Why Stocks Go Up And Down

There’s a popular story on stocks which very well explains the behavior of the short term stock markets. And at a time when markets are showing high volatility(as they often do), I thought you’d find this story interesting too.

So here goes.

It was autumn, and members of a Native American tribe ask their New Chief if the winter was going to be cold or mild. Since he was a Chief in our modern day society, he couldn’t tell what the weather was going to be like. Nevertheless, to be on the safe side, he replies to his tribe that the winter was indeed going to be cold and that the members of the village should collect wood to be prepared.

But also being a practical leader, after several days he gets an idea. He goes to the phone booth, calls the National Weather Service and asks,

Is the coming winter going to be cold?

The weather man responds,

It looks like this winter is going to be quite cold indeed.

So the Chief goes back to his people and tells them to collect even more wood. A week later, he calls the National Weather Service again.

Is it going to be a very cold winter?

The man at National Weather Service again replies,

Yes. It’s definitely going to be a very cold winter.

The Chief again goes back to his people and orders them to collect every scrap of wood that they could find. Two weeks later, he calls the National Weather Service again.

Are you absolutely sure that the winter is going to be very cold?

The weatherman replies,

Absolutely. It’s going to be one of the coldest winters ever.

To which the Chief finally asks,

How can you be so sure?

And the weatherman replies,

Well, the tribes are collecting wood like crazy.

This is pretty much how the stock markets work.

A critical point new equity investors need to understand is that when you buy the stock of a company, you are becoming a part owner of the business. You haven’t just bought a piece of paper which is supposed to just go up in value overtime. But what you’ve bought is a piece of all the company owns and represents. It’s brands, its hard working people’s aspirations, its infrastructure… And good businesses take time to grow and increase their profits.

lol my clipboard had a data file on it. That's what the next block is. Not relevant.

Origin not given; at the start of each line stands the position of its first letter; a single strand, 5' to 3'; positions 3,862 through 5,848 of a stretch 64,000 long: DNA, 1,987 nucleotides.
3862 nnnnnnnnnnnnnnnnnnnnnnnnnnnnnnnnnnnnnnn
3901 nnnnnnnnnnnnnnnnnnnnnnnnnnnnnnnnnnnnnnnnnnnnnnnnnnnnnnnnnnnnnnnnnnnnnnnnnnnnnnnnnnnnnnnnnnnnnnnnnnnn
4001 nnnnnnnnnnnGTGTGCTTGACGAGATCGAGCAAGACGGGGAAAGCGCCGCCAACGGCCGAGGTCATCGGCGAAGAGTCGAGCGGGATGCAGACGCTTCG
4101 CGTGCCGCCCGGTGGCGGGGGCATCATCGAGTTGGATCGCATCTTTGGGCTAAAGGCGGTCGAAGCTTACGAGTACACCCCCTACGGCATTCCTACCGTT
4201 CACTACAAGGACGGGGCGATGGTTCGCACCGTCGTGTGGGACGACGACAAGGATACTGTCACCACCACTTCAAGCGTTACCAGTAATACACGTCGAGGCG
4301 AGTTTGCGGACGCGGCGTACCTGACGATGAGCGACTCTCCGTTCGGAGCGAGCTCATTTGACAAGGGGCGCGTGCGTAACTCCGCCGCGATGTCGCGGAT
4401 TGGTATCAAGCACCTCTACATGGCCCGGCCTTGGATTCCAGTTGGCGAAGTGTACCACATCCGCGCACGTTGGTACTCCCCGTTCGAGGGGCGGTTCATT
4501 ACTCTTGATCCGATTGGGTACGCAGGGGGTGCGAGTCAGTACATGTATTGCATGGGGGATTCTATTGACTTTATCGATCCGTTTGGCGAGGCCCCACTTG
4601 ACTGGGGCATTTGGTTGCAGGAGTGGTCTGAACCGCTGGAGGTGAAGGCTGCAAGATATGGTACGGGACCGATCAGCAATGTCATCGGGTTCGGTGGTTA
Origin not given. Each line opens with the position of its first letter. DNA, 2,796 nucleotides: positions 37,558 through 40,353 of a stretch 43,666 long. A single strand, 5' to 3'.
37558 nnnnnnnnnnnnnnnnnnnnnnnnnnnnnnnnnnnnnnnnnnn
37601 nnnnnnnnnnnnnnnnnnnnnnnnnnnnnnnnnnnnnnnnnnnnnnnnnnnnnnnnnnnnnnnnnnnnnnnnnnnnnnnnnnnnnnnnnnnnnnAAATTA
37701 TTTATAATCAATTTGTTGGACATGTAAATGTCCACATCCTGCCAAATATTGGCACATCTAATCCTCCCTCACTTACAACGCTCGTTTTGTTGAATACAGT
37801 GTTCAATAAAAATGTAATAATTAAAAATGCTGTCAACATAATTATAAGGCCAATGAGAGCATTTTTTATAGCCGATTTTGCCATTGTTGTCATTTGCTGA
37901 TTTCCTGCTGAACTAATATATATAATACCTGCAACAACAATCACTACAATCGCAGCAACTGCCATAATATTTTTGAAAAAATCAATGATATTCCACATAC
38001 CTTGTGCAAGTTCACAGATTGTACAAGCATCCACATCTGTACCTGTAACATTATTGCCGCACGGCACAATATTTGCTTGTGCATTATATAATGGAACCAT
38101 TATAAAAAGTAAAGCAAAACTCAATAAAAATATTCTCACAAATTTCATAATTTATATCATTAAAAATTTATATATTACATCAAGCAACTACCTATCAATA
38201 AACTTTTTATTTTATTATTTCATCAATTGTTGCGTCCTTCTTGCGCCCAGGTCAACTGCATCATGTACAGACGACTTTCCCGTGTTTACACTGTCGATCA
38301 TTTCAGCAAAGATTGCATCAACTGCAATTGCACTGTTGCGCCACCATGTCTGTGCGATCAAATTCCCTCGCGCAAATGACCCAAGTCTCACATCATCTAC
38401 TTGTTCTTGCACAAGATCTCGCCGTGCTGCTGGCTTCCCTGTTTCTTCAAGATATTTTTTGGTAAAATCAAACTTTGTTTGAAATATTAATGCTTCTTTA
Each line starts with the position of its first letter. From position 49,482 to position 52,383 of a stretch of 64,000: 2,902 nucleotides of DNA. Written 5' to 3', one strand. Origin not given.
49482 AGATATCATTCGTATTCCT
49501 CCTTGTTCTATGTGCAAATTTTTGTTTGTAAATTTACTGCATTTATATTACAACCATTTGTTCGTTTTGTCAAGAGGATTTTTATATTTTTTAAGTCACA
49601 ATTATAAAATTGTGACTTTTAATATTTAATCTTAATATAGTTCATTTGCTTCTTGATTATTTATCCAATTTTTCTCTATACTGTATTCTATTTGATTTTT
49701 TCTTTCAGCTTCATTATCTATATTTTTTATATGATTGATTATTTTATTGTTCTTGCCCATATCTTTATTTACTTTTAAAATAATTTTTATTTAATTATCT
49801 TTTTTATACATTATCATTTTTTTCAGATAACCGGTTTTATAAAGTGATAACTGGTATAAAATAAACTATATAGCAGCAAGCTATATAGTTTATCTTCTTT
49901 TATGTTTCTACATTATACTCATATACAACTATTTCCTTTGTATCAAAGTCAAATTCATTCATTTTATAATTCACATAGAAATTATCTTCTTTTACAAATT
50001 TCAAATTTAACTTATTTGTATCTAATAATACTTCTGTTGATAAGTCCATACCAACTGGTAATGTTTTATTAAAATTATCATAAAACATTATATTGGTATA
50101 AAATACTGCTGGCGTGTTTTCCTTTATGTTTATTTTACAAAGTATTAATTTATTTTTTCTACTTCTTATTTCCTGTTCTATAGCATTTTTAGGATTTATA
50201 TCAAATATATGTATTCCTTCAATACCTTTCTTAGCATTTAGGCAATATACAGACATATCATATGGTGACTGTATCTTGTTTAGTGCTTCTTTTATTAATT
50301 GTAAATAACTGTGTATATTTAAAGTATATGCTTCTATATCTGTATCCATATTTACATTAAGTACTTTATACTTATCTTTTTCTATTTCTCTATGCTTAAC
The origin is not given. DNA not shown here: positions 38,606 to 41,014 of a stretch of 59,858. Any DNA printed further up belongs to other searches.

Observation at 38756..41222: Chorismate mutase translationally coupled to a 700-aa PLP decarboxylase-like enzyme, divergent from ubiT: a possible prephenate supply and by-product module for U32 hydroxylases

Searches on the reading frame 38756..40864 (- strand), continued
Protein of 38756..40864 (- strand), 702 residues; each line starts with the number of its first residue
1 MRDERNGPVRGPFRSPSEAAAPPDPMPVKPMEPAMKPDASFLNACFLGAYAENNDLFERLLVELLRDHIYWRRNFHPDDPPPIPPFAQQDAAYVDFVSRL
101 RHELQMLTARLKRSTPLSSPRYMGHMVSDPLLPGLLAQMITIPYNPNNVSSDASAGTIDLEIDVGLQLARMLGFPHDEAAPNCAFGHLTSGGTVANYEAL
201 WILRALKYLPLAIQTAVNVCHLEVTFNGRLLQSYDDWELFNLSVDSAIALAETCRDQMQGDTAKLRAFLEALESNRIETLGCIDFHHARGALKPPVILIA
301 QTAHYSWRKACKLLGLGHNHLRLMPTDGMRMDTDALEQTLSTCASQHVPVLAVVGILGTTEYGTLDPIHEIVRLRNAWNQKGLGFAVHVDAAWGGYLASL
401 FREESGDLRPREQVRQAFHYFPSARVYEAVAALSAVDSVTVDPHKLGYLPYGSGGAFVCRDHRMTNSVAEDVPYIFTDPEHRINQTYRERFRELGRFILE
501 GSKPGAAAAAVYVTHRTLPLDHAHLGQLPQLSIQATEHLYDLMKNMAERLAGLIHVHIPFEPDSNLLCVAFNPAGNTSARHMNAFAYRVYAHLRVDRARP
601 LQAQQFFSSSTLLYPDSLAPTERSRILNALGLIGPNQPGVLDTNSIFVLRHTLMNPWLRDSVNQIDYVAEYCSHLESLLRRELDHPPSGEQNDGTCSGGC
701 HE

On a day to day basis, despite the company’s stock price going up and down, nothing fundamental about the business changes. Factories still run as they would, people work as hard as they were in the days before. As awareness towards equity investing grows, you can only expect even more disconnect between a company’s stock price and its fundamentals.

So a stock price, and hence the market in itself acts like a crazy, neurotic child. But as long you own stocks of companies which are fundamentally good to begin with, you should just stop listening to all the noise and get some peace.

In a way, these market corrections are often necessary to give new investors a much needed wake up call. Several who do understand equities as an asset class, tend to panic and liquidate their mutual funds or discontinue their SIPs. While it is clearly a bad idea to do that for SIPs, study after study has even shown that liquidating your investments too, is one of worst things an investor could do.

Life is unpredictable and could be short. There is very little value in living it under duress; especially the kind of duress which news channels bring on the volatile stock market. They need news to put out. So you should gather enough wisdom to know when to ignore it.

Happy Moneyplanting.